Home » October 2016 » Women Making Waves: Courtney Chalmers

Women Making Waves: Courtney Chalmers

Courtney Chalmers

Vice President of Marketing, Dominion Marine Media

Education: B.A. in Digital Media, University of Virginia

Years in the marine industry: 12

Courtney Chalmers

Courtney Chalmers

What first drew you to the marine industry? Hands down, it’s the people. There are few industries where the job and the passion are one and the same, but the boating industry affords us that luxury.

The industry has the appeal of a small town, similar to the one I grew up in. It’s like having a family of a few thousand people – when something bad happens, you feel the support from every single person, and when something great happens, you’ll probably be in the newspaper (or Boating Industry magazine!).

What are some of the biggest lessons you have learned working in the marine industry? It’s about boats – not cars, Coca-Cola or Nike. I have given a lot of presentations, and as a marketer, it’s tempting to share Coke’s newest campaign or sales data from the car industry. The boating industry, though, is a unique market unlike many others where consumer behavior is driven by a passion. I learned quickly – and sometimes the hard way – that you gain a lot more credibility when the content is highly relevant to boat dealers.

Keeping up with the industry news makes you a much better conversationalist. People are on the go, companies are being acquired, new boats are being launched – and it has served me well to know what’s happening. Maybe it’s my small town roots, but being in the know is the best way to stay on your toes.

Was it difficult to navigate a career in the marine industry? Why or why not? I figured out early on what my strengths were and the value I could bring to the industry. If you have that figured out, then navigating a career is much easier. Set goals, work to achieve them and have a plan B when you hit roadblocks.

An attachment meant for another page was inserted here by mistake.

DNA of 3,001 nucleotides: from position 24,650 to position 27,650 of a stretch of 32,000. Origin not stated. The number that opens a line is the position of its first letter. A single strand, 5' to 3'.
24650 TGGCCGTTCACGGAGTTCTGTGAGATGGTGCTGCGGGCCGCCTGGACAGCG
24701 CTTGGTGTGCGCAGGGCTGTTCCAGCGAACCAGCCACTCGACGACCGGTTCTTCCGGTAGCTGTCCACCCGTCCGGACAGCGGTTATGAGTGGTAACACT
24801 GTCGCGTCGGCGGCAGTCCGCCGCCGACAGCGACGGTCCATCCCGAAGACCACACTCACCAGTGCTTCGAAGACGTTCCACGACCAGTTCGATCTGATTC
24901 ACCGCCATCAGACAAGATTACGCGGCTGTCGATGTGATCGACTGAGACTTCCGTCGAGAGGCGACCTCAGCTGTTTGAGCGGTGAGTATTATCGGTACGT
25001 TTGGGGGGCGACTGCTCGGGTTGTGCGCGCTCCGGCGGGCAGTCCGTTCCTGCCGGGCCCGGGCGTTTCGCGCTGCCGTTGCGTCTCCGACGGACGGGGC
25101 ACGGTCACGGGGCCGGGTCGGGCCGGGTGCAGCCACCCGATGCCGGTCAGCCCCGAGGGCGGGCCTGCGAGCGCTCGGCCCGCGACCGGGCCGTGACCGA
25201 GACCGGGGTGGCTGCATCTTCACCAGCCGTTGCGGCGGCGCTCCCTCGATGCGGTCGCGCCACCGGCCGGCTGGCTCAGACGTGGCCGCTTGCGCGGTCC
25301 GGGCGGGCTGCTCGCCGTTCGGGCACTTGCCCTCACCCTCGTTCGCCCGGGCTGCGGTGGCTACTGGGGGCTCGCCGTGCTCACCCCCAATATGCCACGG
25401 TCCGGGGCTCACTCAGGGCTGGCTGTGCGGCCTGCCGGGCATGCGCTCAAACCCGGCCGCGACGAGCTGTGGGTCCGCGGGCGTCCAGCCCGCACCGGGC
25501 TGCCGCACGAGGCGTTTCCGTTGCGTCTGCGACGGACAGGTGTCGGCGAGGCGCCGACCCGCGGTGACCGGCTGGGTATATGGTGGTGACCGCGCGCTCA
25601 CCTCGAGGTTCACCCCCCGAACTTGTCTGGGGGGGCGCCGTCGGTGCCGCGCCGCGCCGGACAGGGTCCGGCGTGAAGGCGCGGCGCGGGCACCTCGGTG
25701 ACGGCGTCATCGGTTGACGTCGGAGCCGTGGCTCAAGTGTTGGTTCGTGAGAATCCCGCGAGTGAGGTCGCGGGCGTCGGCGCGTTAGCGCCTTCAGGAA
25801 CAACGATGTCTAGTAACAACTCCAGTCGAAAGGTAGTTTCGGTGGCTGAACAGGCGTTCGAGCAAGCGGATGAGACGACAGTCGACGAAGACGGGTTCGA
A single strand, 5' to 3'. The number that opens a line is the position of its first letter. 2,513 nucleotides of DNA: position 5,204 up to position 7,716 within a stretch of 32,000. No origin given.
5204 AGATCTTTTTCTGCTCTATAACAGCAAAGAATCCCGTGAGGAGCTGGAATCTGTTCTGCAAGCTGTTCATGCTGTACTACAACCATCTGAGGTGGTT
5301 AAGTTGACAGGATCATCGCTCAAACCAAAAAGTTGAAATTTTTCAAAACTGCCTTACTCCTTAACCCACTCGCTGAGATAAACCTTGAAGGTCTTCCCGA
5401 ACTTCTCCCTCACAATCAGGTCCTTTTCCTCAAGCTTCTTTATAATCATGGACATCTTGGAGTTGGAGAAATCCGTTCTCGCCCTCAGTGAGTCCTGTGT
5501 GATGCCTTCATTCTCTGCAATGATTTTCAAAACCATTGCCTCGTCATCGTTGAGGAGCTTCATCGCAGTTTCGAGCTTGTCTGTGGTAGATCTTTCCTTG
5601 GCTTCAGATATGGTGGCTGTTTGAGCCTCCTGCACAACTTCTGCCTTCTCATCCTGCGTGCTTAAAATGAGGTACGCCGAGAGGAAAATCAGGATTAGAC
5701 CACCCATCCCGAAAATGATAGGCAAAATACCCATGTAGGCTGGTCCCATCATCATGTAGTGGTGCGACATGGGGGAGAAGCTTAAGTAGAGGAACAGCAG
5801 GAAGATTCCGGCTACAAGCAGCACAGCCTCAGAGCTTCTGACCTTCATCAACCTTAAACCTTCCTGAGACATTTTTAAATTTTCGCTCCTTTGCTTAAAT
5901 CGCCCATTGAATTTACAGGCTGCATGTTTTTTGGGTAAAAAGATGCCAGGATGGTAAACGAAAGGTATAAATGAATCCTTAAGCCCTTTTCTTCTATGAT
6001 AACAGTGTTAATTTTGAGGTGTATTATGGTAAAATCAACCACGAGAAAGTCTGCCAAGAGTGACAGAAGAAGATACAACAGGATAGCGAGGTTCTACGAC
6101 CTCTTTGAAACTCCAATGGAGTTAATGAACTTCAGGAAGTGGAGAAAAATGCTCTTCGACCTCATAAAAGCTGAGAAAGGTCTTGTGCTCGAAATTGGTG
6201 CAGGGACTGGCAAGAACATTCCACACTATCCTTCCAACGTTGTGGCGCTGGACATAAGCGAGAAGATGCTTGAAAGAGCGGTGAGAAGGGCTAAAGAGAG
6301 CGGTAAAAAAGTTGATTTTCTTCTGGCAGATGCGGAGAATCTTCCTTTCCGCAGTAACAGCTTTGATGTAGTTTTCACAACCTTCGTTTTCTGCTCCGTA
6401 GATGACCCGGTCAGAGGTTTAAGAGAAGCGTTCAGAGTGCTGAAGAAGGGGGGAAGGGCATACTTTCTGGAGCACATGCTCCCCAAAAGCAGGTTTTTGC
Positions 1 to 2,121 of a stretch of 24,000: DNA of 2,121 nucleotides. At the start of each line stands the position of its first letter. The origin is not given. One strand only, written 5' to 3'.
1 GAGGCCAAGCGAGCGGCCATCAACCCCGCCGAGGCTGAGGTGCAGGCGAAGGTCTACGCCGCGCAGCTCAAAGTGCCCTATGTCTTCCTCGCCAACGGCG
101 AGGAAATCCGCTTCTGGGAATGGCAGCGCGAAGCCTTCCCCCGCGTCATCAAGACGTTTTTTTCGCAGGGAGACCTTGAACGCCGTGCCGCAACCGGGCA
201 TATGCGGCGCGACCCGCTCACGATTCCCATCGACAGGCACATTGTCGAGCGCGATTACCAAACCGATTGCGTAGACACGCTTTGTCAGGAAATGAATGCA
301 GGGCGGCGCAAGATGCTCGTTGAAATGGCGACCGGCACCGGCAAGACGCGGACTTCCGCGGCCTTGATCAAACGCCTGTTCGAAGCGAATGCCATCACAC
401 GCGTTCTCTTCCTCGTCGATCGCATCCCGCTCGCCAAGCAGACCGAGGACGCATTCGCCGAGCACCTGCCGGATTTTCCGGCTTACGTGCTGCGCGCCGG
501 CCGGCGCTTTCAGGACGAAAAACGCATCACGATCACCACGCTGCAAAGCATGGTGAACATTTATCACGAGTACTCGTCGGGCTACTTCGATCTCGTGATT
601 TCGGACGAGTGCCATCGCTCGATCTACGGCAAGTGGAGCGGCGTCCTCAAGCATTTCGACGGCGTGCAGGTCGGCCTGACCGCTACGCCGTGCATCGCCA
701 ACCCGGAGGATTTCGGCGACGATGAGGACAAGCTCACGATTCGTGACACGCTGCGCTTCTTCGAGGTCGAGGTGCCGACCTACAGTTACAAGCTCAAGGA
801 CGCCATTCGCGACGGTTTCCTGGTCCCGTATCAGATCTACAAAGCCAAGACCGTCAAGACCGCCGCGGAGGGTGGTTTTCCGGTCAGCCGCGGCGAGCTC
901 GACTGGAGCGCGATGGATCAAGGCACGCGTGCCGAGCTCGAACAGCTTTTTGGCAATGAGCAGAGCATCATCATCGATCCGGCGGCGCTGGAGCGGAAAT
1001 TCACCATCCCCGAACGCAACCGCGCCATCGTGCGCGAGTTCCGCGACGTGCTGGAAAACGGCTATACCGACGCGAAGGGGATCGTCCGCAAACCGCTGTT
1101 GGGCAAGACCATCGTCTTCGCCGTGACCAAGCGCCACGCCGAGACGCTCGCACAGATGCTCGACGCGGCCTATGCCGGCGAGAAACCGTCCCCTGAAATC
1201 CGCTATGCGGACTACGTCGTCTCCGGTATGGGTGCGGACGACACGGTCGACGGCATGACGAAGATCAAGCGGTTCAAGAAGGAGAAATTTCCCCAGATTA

chalmers-img_2164How do you hope to inspire other women in the marine industry? As leaders in the industry, I believe it is our responsibility to bring talented women into the industry and to develop the women on our teams to be influencers. By hiring – and developing – confident and talented women who are motivated to make an impact, we lay the groundwork for strong leadership in our industry for years to come.

What advice do you have for women starting their careers in the marine industry? Be resourceful. Surround yourself with smart people that you can count on, and return the favor.

Build a great personal brand. Carve out your expertise and be known for it.

“Just.” Strike It. I recently read an article by a former Google and Apple marketing executive, Ellen Petry Leanse, who encouraged the women on her team to strike the word “just” from their work vocabulary. She viewed it as a “permission” or a way to soften the blow.

I shared the idea with my team last year, and they’ve each said that their messages feel stronger and their convictions clearer by striking the J word. Try it. I think you’ll notice the difference.

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